In this Shiite Muslim holy city, Saddam Hussein stripped away clerics' rights and harassed, imprisoned and killed them. Hakim, a scion of one of the country's most prominent religious families, managed to survive prison and wars.
After the U.S.-led invasion, he witnessed foreign troops in his streets and bombings of his revered holy sites, and also watched young fighters rise up, disdainful of graying religious scholars like him, and briefly seize control of Najaf under the banner of the young cleric Muqtada Sadr.
From his study in the shadow of the golden-domed Imam Ali mosque, the 71-year-old cleric contemplates the humiliations and opportunities created in his society since the Americans came six years ago.
The above is from Saad Fakhrildeen and Ned Parker's "For Shiite cleric in Iraq, good and bad are intermixed" (Los Angeles Times) which is one of the rare articles filed by a US outlet from Iraq today. It's not a great article, it's not even a good article. Mohammed Hussein Hakim is thrilled about the invasion and illegal war and the reporters take it at face value. They fail to point out that, had the illegal war not happened, the Ayatollah would still be living in a secular society and not be so 'influential.' Kind of an important point. When a rabid dog rules the neighborhood, he may or may not be glad about getting rabies but if he hadn't been bit, he wouldn't be terrorizing. Same with Ayatollah Moahmmed.
Yesterday Baghdad saw a bombing which claimed 7 lives and left twenty-three injured. Laith Hammoudi and Corinne Reilly (McClatchy Newspapers) report the attack took place in the Kadhemiyah neighborhood of Baghdad which was also bombed on Tuesday. They quote eye witnesses:
"It is clear they are targeting the Shiite areas," said Mohammed Mahdi, a 20-year-old merchant who witnessed Wednesday's explosion. "These things are done by the Baathists, for revenge."
Other witnesses blamed Iraq's new government. "If the politicians are all still disagreeing, how will we have peace?" asked 18-year-old Mohammed Salman.
Another bystander, Ehsan Hadi, 32, said he thinks that Iraq's security forces aren't prepared to protect the people. "In general the security forces are not good enough," he said. "Their training is weak."
Sudarsan Raghavan and Qais Mizher (Washington Post) also cover the bombing in "7 Killed in Baghdad Near Shiite Shrine:"
The assault occurred around noon in the capital's Kadhimiyah neighborhood, as worshipers made their way to the Imam Musa al-Khadim shrine. Witnesses said that women and children were among the victims and that Iraqi security forces blocked ambulances from entering the crowded area.
"People used carts to remove the wounded," said Um Ridha, 30, a teacher.
Iran's Press TV reports this speculation:
An Iraqi lawmaker alleges that 'the occupiers' are behind the recent bomb blasts in Iraq basing his claims on the fact that the US has access to Iraq's security and intelligence files.
Maha al-Dori, a member of Sadr fraction in the Iraqi parliament said that "the occupiers are causing disarray in Iraq with aim of at taking control over the country's affairs."
Al-Dori, who was speaking to al-Alam on Wednesday, also noted that Sadr's anti-occupation movement has called on Iraqis to hold a demonstration, calling for the occupiers' - a term referring to American forces -- immediate withdrawal from Iraq.
He added that the demonstration would also urge the release of the innocent detainees, while protesting at calls for the return of the Baath party.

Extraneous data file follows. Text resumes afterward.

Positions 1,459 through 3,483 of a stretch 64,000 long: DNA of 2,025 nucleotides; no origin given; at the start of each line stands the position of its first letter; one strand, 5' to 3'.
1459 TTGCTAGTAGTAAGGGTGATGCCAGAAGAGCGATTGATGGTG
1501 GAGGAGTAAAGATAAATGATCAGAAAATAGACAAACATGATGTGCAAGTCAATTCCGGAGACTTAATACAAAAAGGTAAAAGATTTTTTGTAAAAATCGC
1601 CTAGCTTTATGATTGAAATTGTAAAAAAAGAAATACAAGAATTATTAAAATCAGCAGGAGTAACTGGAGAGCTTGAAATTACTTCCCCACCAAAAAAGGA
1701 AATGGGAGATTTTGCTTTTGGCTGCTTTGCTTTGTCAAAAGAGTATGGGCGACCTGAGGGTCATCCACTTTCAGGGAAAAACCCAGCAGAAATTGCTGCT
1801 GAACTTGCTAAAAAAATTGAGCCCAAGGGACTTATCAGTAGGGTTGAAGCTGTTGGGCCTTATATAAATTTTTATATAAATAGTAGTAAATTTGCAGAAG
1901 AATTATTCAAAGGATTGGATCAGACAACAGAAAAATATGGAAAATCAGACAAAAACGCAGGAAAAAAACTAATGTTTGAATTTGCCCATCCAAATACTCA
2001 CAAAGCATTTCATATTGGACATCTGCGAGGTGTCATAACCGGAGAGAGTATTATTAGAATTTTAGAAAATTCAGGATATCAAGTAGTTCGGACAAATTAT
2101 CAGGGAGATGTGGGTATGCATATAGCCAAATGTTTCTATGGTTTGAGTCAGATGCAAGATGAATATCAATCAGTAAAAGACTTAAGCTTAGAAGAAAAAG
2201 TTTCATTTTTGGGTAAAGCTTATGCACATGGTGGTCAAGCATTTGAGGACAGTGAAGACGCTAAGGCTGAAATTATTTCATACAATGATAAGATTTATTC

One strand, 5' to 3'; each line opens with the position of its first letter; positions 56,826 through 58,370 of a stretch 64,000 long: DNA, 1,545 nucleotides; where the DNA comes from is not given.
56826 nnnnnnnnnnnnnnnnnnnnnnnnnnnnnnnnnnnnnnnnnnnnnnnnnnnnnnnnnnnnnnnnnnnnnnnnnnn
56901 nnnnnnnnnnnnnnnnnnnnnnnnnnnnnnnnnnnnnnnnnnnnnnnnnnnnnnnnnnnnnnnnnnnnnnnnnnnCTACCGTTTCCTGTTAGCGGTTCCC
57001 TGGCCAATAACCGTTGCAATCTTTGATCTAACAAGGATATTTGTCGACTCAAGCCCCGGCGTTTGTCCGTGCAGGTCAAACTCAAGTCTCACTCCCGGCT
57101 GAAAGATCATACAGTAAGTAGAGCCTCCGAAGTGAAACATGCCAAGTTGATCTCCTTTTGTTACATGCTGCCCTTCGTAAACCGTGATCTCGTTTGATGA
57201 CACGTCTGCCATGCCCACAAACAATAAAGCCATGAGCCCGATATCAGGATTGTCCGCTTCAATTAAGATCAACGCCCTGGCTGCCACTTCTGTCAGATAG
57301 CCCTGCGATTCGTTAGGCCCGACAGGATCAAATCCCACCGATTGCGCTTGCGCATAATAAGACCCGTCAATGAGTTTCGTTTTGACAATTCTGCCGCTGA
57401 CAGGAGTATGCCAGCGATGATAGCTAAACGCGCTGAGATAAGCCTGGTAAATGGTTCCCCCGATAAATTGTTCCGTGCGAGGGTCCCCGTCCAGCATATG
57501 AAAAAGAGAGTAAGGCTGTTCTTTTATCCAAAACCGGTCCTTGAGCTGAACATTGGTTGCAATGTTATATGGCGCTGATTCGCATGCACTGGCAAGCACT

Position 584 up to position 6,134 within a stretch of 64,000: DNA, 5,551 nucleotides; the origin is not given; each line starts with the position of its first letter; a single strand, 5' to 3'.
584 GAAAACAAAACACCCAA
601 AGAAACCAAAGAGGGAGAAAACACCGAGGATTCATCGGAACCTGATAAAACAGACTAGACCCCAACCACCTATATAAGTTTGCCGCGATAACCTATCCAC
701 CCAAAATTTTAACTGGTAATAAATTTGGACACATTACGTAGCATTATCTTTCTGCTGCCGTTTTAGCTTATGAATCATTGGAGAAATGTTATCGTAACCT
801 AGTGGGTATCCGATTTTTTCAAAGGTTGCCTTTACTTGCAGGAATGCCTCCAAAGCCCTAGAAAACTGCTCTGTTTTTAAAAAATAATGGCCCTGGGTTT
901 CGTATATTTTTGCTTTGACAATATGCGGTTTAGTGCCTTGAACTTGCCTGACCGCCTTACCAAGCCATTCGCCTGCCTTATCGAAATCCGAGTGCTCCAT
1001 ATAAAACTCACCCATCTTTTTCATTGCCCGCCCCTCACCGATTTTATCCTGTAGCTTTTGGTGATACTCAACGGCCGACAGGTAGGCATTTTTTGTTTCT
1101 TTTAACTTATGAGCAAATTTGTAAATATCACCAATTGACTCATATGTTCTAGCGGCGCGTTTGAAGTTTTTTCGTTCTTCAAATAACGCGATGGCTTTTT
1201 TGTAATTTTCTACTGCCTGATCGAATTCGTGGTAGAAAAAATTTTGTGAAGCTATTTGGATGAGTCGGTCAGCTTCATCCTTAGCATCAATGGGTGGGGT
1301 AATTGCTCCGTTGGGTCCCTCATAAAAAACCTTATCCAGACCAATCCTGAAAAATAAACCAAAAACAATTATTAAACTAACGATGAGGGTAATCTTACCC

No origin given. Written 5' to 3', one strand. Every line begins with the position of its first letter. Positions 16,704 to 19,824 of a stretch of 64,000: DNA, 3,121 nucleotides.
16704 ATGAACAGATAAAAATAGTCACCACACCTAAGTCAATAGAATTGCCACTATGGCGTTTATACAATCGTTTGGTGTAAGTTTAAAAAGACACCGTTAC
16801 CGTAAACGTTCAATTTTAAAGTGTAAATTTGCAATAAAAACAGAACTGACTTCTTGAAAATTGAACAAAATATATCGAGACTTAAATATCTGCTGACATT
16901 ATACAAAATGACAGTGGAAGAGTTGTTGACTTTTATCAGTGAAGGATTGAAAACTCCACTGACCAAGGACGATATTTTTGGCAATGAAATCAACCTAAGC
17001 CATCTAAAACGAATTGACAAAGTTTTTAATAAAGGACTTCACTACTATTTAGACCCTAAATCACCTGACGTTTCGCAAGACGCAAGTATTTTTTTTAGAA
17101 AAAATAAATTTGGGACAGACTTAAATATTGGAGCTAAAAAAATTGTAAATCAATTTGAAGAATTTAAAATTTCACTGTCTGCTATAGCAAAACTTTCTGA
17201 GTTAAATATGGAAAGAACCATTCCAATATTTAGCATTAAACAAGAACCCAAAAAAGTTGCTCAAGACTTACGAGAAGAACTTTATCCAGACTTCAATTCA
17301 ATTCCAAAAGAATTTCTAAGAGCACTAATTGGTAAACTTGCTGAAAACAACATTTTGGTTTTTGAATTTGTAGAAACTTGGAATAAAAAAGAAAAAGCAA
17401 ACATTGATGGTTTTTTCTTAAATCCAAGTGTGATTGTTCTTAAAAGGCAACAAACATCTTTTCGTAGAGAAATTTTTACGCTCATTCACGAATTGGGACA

The Post and McClatchy have strong articles but probably the strongest is Michael Riley's "Polis takes Iraq to task over attacks on gays" (Denver Post). Polis is US House Rep Jared Polis one of the few openly gay members of Congress and he was in Iraq this week. Among his concerns, Riley reports, was "the case of a man allegedly sentenced to death in a criminal court for membership in a gay-rights group." From the article:
An openly gay member of Congress, Polis has been investigating the treatment of gays in Iraq for several months, and last week he spoke through a translator by phone to a transgender Iraqi man who said he had been arrested, beaten and raped by Ministry of Interior security forces.
Human-rights groups tracking the issue also passed Polis a letter, allegedly written from jail by a man who said he was beaten into confessing he was a member of the gay-rights group Iraqi-LGBT. The group said the man had been sentenced to death in a court in Karkh and finally executed.
"Is there anyone to help me before it is too late?" said the letter. Its author's name was being withheld to protect his family.
Polis is to be praised for taking evidence to the State Dept but someone needs to start asking why State Dept officials in Baghdad need to be made aware of these issues and crimes against humanity from people outside of Iraq?
Riley notes how 'sensitive' the issues are for Iraq and the US government -- since the US government installed the current government in Iraq. Riley references Timothy Williams and Tareq Maher's "Iraq’s Newly Open Gays Face Scorn and Murder" and notes how relatives are being "blamed" for the murders but "Polis said the most disturbing aspect of the persecution is that the government itself may be involved. The Boulder Democrat said that while State Department officials in Washington initially dismissed the claims of Iraqi Interior Ministry involvement, the charge d'affaires in Baghdad has requested more documentation and the chance to speak with witnesses and victims."
It's strange that the New York Times didn't report on that but they don't report on Iraq today. They run a one-paragraph brief and they shame themselves but we'll get to that second point in the next entry.
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